Category: topSource: businessinsider8 hr. 46 min. ago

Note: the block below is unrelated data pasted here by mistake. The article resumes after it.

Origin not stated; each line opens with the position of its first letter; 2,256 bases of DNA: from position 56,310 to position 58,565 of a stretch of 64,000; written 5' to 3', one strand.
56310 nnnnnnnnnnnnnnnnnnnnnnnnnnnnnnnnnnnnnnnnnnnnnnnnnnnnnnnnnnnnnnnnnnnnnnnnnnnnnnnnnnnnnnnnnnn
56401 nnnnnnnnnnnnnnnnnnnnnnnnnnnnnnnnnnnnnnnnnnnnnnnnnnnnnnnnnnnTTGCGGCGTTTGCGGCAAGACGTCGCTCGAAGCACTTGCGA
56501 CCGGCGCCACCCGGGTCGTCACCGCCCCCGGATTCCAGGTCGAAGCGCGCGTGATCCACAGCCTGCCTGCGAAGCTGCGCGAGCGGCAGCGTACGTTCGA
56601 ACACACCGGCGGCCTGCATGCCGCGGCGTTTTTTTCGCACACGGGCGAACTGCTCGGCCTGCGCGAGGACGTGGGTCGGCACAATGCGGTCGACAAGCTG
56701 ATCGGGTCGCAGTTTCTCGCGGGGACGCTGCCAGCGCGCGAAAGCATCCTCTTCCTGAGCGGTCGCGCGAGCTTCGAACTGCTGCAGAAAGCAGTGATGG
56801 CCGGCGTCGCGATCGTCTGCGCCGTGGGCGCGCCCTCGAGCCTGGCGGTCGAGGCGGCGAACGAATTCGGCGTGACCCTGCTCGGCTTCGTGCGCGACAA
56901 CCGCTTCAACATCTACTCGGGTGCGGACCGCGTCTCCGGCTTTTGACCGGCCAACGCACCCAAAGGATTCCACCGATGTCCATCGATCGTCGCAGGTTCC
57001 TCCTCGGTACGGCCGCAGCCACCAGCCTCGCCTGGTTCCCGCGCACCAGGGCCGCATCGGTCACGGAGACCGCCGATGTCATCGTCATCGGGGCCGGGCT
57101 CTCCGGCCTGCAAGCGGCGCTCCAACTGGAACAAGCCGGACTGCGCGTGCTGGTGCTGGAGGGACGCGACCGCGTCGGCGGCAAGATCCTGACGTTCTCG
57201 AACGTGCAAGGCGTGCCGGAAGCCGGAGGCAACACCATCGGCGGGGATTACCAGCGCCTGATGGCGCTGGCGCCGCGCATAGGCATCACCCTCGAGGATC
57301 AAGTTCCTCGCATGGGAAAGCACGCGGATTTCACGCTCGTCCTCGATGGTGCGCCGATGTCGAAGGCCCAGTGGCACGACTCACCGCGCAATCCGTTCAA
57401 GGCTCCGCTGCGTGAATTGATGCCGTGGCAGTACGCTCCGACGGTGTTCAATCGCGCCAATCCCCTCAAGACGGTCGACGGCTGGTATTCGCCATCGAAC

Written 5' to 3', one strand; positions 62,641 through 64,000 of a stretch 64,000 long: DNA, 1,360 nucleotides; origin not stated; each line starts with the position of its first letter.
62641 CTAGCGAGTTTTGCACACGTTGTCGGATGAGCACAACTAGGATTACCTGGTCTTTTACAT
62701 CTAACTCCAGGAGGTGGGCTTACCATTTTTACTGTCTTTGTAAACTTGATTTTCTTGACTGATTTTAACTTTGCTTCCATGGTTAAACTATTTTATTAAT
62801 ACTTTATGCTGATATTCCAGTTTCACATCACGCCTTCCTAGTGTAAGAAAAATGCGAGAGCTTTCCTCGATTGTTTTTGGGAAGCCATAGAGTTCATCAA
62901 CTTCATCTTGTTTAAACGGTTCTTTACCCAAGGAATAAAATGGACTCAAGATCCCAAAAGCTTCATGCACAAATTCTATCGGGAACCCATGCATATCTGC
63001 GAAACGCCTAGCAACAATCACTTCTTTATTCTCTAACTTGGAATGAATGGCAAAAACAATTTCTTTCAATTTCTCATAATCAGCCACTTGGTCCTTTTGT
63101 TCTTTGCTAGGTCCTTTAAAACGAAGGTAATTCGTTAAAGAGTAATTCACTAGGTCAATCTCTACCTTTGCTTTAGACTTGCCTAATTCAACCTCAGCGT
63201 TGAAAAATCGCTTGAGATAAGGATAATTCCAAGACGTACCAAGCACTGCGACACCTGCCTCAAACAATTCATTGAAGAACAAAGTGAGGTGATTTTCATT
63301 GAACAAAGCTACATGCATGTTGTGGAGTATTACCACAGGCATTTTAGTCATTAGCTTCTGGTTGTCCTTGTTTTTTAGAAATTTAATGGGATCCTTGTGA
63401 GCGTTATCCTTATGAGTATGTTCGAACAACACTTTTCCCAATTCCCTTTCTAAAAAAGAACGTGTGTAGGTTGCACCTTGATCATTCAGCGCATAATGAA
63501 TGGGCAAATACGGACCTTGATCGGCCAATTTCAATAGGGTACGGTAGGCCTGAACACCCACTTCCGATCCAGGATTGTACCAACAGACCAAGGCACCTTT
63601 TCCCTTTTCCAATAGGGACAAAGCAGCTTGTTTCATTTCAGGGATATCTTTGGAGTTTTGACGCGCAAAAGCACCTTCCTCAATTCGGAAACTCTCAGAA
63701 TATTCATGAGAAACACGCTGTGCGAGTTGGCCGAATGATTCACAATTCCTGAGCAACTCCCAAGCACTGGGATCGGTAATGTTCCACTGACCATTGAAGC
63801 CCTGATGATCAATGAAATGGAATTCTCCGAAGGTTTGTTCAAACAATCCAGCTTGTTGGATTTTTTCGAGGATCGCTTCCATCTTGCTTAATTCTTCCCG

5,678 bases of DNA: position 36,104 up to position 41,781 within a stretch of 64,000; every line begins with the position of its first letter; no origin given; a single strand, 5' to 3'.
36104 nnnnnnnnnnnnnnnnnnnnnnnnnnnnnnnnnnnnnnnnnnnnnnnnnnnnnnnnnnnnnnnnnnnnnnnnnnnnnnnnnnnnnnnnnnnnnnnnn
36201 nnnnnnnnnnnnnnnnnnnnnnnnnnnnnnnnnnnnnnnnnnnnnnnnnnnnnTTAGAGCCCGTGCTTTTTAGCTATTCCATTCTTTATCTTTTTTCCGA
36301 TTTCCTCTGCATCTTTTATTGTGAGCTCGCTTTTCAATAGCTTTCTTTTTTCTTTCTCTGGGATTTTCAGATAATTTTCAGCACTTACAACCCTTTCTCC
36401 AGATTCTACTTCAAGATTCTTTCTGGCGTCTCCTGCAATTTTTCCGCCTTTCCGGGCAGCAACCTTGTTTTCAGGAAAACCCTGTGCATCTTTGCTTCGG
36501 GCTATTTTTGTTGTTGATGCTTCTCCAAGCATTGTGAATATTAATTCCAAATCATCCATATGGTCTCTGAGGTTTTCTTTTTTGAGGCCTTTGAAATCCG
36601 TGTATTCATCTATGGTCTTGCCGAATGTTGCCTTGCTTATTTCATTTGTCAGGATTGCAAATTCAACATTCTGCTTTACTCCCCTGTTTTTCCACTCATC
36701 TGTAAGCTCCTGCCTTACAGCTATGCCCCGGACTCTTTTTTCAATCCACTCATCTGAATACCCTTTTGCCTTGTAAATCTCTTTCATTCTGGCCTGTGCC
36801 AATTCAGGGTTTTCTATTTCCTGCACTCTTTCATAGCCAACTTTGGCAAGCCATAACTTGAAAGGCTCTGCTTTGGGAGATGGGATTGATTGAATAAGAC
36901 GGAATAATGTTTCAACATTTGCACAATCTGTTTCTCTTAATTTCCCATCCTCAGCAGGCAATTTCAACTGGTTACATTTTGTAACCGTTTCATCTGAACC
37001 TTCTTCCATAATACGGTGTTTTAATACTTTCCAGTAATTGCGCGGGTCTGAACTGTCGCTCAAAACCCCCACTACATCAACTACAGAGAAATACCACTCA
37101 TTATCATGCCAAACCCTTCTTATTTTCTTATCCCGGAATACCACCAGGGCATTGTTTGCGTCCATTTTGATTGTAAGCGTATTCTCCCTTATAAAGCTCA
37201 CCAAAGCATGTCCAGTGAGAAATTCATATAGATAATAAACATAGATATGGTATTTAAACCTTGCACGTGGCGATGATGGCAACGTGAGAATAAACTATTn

The 20 most popular books of all time, according to Goodreads members